I feel like this has been the spring of failures. First my body failed me; I’ve been sidelined from the activities I love due to some chronic health issues. While I’m slowly getting back to normal, it’s been… slow. I’ve had a few friends let me down, and I haven’t been the best friend either. Not on anything big, but the little things add up. I’ve set goals, monthly and weekly, and haven’t hit them. I’ve messed up quite a few things in the kitchen. And over the top of all of this is the feeling that spring completely failed us. Months of unrelenting cold and snow, and then the sudden, unceremonious unfurling of greenness, hurling itself into being, even though it feels as though the sun hasn’t even properly shone yet. All of this failure has been a little bit exhausting.
The failed kitchen experiments have been particularly frustrating. I’m realizing how much better I feel without gluten in my diet. I’m amassing a whole shelf of flours and starches – at last count I had something like 15 different kinds! – but gluten-free baking really is a whole new world. I want to avoid adding gums, but I can feel my resolve breaking down. There have been cookies that were cake-like, and cookies that spread into a giant mass on the pan; miserable hockey-puck muffins; cardboard pizza crusts; an attempted crumble where the “crumb” sank into blueberries and rhubarb like the lost city of Atlantis, and then was completely forgotten about in the oven and burnt to a crisp. And don’t forget the particularly disastrous upside-down cake that I absentmindedly assembled in a Springform pan. (It actually hurts to write that one “out loud.”) I’m still chipping bits of charred mess off the bottom of my stove. Even my trusty loaves of (completely gluten-filled) sourdough have been falling flat – literally.
AND since I’m moaning, I’ll point out that while the flavor of this preserve is very, very good, it’s looser than a typical jam. Another failure. I cooked and cooked and cooked, over double the time given in the recipe, but still I ended up with a very loose preserve, despite my addition of a cup of apple pectin stock. All of the extra cooking I did after adding the fruit gave me a lower yield than the original recipe – 5 half-pints instead of 7 – and I’m still scratching my head at how the original recipe could work.
But the triumph here is that the combination of rhubarb and sour cherry is really winning, bright and tart, and lifting me above all of the little let-downs. I particularly love that I was able to put some of my husband’s excellent homebrew to use. The balance of sour and sweet with some slight hoppiness is exactly what I need to cope with some of these feelings of inadequacy. Ah, emotional eating at its finest.
Hopefully I’ll have some recipes to share, and SOON. In the meantime, I’ll be slathering this preserve with butter on top of pieces of crusty – albeit, flat – sourdough bread.
Rhubarb + Sour Cherry Beer Preserves
Adapted from The Preservation Kitchen
Notes: I changed this up from the original in a few ways. First, I used 2.25 pounds of fresh rhubarb and 0.75 pounds of frozen sour cherries, as my rhubarb is really green and I was afraid of ending up with a greenish-gray jam. *shudder* I considered using strawberries, but I’m really glad I went with cherries- the tanginess of the two marry perfectly. I also used a blonde ale that my husband homebrewed– but the called-for wheat beer is going to be a bit sweeter and less hoppy. I added an extra 1/4 cup of sugar, left out the lemon zest, and instead added 1 cup of apple pectin stock and let the whole mess macerate with the lemon halves in an attempt to eek out some additional pectin. Here is a link on apple pectin stock, and Liana Krissoff’s Canning for a New Generation is where I got the idea of macerating overnight with a lemon.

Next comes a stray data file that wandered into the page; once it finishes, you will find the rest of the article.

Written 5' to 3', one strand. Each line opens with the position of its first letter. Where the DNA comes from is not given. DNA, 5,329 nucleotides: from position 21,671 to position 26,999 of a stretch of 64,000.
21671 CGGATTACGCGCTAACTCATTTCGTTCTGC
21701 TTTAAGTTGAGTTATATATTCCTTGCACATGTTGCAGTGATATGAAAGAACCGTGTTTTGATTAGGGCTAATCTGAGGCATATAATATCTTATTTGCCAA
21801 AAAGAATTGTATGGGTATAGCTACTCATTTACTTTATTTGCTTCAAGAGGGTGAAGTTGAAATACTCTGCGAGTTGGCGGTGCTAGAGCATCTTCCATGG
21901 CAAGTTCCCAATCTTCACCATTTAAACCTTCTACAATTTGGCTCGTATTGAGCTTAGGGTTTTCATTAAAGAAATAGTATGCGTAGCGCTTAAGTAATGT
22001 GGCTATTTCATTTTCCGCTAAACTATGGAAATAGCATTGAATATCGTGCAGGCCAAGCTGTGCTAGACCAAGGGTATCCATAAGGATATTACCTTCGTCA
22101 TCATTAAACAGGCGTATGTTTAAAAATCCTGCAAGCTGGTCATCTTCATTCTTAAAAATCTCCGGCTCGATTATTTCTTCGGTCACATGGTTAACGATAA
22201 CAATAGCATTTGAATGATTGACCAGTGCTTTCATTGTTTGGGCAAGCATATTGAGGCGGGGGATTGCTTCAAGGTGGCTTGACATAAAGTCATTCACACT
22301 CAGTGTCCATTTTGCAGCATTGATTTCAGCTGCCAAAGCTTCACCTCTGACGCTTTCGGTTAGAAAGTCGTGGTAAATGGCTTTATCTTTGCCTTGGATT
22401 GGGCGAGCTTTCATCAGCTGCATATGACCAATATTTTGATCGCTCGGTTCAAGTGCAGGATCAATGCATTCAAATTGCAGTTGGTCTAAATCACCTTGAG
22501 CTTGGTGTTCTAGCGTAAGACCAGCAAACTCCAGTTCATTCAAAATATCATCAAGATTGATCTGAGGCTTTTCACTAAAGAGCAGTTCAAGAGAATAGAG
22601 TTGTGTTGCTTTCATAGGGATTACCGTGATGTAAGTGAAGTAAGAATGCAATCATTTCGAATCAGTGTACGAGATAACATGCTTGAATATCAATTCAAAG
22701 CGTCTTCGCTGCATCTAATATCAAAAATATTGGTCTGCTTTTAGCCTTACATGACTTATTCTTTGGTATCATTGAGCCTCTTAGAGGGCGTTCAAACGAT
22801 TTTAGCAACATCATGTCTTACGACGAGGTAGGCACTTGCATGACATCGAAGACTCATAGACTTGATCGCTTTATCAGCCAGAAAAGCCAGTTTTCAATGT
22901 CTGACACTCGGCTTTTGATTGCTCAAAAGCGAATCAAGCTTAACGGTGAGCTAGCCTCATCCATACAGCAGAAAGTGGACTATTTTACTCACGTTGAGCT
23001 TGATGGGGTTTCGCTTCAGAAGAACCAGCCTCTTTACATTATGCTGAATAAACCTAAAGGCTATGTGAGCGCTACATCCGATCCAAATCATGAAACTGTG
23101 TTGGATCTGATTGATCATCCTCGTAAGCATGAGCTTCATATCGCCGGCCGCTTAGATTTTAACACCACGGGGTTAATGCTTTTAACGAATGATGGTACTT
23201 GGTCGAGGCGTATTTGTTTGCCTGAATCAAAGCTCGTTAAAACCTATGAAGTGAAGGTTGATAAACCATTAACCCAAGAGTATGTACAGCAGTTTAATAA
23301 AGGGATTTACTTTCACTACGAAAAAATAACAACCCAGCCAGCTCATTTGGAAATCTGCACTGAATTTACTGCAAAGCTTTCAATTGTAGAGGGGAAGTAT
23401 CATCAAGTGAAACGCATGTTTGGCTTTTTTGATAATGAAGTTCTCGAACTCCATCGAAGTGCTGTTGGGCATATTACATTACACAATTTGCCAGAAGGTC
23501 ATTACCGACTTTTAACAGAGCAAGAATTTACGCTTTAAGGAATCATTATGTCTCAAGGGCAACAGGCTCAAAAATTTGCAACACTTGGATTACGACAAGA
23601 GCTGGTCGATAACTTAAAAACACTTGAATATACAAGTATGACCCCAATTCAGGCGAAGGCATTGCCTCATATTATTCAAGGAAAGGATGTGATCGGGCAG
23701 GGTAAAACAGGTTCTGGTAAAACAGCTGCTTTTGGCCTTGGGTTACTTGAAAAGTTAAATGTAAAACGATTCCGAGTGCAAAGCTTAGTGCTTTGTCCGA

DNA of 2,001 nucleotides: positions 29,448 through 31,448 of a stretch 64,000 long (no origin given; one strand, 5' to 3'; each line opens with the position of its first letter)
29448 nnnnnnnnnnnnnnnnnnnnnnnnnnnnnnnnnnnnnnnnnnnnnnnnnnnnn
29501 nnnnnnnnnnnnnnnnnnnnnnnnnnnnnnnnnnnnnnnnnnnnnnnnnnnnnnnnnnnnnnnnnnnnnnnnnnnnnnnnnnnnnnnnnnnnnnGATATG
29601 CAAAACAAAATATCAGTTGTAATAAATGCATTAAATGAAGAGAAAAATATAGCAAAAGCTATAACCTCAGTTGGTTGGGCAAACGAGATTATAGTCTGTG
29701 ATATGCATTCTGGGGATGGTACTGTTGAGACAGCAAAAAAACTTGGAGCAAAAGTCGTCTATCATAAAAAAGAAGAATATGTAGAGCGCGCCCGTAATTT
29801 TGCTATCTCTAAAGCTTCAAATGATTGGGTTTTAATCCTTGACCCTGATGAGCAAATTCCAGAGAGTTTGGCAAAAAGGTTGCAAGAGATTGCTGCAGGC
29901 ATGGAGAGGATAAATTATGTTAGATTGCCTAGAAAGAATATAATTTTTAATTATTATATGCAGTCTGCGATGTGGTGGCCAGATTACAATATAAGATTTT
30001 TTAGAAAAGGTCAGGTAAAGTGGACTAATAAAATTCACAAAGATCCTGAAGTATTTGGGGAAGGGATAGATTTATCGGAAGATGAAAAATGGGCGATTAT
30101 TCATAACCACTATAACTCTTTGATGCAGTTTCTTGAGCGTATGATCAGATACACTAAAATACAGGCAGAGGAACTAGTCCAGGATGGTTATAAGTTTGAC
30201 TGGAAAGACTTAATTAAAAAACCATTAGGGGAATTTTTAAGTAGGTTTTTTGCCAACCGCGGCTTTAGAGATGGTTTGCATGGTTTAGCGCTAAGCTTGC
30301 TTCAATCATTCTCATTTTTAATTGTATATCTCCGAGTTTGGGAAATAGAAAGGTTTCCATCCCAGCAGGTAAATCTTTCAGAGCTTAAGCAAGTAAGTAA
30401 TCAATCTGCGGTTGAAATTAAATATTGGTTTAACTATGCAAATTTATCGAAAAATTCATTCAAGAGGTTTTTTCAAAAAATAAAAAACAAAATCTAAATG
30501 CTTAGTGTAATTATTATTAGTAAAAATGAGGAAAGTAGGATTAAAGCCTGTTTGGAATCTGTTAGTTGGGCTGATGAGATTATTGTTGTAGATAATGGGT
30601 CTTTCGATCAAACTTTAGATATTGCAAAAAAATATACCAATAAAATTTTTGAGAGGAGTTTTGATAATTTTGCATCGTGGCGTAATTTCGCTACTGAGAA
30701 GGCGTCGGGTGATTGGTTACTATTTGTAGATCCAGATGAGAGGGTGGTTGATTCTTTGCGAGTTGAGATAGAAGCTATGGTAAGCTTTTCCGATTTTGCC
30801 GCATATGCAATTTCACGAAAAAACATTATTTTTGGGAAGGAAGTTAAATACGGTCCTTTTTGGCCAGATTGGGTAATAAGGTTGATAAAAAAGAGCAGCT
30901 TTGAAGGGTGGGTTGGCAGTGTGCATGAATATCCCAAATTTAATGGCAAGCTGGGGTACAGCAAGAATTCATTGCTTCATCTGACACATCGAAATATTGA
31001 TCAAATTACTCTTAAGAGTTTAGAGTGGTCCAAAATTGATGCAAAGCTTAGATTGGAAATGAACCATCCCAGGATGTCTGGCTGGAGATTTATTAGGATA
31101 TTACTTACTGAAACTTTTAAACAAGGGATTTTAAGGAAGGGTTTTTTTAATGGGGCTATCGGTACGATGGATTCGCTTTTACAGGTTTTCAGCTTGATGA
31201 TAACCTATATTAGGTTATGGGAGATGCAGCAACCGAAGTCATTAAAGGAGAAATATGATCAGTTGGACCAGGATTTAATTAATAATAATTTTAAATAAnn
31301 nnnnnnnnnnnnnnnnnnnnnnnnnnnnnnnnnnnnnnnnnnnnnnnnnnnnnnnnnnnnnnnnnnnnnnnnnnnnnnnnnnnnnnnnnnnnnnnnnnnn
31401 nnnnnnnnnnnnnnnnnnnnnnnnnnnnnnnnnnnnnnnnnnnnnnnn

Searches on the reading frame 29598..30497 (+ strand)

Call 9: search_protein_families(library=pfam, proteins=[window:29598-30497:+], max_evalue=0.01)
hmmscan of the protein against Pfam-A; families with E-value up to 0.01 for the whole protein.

2-1/4 pounds diced rhubarb
3/4 pound frozen sour cherries
1-3/4 cups sugar
3 cups wheat beer
1 cup apple pectin stock (optional)
the juice of 1 lemon
In a heavy-bottomed pan, combine all ingredients and stir. Throw the juiced lemon halves in as well, but try to pick the seeds out first. Optional step- let macerate in the fridge for 4-6 hours. (This will extract more of the juice and hopefully more of the pectin out of the lemon, slightly changing your cooking time.) Bring ingredients to a low simmer, stirring frequently. Remove from heat, cover with a lid, and place in the fridge overnight or for up to 5 days.
When ready to make the jam, remove the lemon halves. Place a small saucer in the freezer. Use a sieve or slotted spoon to separate the juice from the fruit solids; return the juice to the heavy pan and set the fruit aside. Bring the juice to a rapid simmer, stirring frequently, and allow to reduce by almost half. (Virant said 12 minutes; mine took closer to 20 minutes.) Stir in the fruit solids and return to a simmer. Stir frequently to prevent scorching. While your jam is cooking, prepare 5-6 half-pint jars and lids for a boiling water bath. As the jam thickens, use a spoon to place a small amount of jam on the frozen saucer and return to the freezer for 60-90 seconds. When the jam is gelling on the plate, it’s done.
*Virant says to cook until the jam reaches 215 degrees F and lightly coats the back of the spoon, approximately 10 minutes. In my experience, the spoon-coating consistency results in more of a sauce than a jam. I cooked for over 25 minutes, stirring frequently, and I personally prefer the freezer gel test.
Once you’re satisfied with the texture of your jam, pour the jam into half-pint jars, leaving 1/2-inch head space. Process in a water bath for 10 minutes. Remove the jars from the water bath and place on a towel; leave for 12-24 hours without disturbing. Remove lid rings for storage.